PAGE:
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Eckerd College Community Farm prepares grads for urban agriculture work

By Robbyn Hopewell
Published December 15, 2022
Categories: Academics, Alumni, Community Engagement, Students, Sustainability
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In addition to her full-time job with a local business that educates residents on how to grow their own food, Eliza Hensel ’22 manages her own nonprofit that gathers food waste from restaurants to create compost.

When a person walks into Living Roots Eco Design in St. Petersburg, Florida, Savannah Core ’22 can walk them through the process of landscaping spaces with Florida’s natural environment in mind.

As the head production manager of the business’s nursery, Core cares for the plants on-site, consults with customers on projects, and offers education to clients and a cluster of children’s group home residents who attend her weekly gardening class. It’s almost like she’s back at the Eckerd College Community Farm.

“I started with marine science, but the environmental science stuff really drew me in,” says Core, a biology graduate from Abita Springs, Louisiana. “When I saw the garden [which became the Eckerd College Community Farm], I fell in love with growing food.”

Core served as an EC Community Farm ambassador her senior year—leading tours, working on plantings, and brushing up on the science behind growing things with faculty members and Farm Manager Jon Prieto. The farm employs students as ambassadors, composters and assistants throughout the academic year, so they gather experience in every aspect of running a liberal arts farm.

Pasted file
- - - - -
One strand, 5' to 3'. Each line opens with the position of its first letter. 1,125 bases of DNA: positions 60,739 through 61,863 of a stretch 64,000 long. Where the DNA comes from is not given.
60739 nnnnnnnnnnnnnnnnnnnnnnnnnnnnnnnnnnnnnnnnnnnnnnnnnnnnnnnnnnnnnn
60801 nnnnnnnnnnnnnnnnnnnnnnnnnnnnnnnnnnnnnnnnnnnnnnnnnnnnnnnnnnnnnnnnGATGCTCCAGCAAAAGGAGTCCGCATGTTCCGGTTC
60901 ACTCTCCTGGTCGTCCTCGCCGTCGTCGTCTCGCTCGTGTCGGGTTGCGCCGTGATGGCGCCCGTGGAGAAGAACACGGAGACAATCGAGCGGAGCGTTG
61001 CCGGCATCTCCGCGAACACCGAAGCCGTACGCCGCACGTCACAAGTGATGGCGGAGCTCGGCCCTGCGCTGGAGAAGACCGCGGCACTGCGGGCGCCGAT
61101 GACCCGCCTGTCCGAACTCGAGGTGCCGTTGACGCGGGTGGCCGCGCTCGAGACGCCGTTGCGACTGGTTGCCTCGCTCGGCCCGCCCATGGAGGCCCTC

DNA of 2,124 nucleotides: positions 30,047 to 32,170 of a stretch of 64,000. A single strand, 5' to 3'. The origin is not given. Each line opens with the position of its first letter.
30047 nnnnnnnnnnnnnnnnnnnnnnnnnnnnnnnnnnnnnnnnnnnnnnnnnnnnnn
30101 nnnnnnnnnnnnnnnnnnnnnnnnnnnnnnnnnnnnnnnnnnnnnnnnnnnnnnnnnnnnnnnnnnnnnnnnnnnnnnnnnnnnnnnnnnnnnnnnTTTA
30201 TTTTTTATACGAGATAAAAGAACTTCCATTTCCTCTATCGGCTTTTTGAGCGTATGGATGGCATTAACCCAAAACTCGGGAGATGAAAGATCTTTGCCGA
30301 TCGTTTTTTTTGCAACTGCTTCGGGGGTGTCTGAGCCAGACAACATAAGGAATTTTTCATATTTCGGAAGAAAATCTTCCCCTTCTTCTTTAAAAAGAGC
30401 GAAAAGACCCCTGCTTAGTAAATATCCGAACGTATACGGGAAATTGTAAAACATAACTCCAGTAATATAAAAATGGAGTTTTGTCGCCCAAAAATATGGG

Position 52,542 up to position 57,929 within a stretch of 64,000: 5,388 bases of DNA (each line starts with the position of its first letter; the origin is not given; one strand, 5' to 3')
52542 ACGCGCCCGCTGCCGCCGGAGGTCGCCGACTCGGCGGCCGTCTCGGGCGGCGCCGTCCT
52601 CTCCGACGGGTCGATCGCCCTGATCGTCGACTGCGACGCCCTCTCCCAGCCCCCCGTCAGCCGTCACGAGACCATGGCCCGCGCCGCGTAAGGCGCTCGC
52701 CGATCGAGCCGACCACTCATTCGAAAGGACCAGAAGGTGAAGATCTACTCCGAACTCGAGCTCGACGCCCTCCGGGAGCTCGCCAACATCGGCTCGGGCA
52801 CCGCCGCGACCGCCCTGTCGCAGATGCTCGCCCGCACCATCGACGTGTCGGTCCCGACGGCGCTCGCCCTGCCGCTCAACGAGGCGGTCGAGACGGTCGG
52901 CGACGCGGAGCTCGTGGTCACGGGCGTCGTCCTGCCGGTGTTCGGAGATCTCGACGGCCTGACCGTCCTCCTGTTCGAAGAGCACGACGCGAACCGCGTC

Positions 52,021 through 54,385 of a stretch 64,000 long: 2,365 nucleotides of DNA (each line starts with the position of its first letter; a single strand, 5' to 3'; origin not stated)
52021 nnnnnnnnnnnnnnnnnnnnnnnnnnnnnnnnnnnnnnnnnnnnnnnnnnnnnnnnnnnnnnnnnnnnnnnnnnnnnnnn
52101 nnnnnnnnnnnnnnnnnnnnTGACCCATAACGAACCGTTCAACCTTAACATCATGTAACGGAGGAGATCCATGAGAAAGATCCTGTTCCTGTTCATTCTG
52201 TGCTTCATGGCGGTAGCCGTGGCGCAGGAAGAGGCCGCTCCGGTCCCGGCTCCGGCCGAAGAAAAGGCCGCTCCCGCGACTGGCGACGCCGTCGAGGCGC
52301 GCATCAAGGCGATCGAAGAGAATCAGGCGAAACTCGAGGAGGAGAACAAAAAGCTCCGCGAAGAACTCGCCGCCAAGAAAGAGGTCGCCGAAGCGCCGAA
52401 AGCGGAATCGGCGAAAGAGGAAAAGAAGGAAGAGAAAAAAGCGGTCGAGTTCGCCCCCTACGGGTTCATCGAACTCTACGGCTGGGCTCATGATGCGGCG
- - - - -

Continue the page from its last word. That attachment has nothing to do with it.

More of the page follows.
Since its grand opening in October 2021, the farm has generated several new on-campus jobs that train students for careers in the burgeoning urban agriculture industry, says EC Farm Faculty Director, Environmental Studies Instructor and Internship Coordinator David Himmelfarb, Ph.D.

Any Eckerd student can volunteer for workdays on the farm—learning to seed, weed and harvest as they explore the science behind biodiversity versus monocultures and the importance of native species.

Savannah Core’s “Banana Bike” tattoo

Last spring, the farm produced 500 pounds of produce that was served in the campus cafeterias—and it is on track to exceed that harvest this fall.

“I think it’s really a great place to start to get hands-on experience and translate their skills to a more commercial application,” Himmefarb says. “They also get to do a lot of different things, and the range of responsibilities is greater as well as the opportunities for growth.

Core also helped create the Banana Bike, a uniquely Eckerd event where farmworkers distribute the campus’s bumper crop of bananas via Eckerd yellow bikes and stir up student excitement about the farm in between classes. The memory is so great, she even got a tattoo of the two-wheeled sustainability promoter.

“I knew I wanted to get an Eckerd tattoo after graduation,” Core says while laughing. “The yellow bikes are really iconic, so getting the banana bike that incorporates my love for the farm was even better.”

Shyann Oglesby, a senior environmental studies and animal studies student from Liberty, South Carolina, took Himmelfarb’s Food and Sustainability class and really liked the parallels between what she knew from her family’s small farm to what was happening on the campus’s 1-acre plot. As a farm ambassador, it’s her job to know what’s happening and why—from in the fruit tree grove to the newly installed tea garden. She uses that knowledge in her off-campus volunteer activity at the Edible Peace Patch, where college students teach elementary schoolers gardening basics at their schools.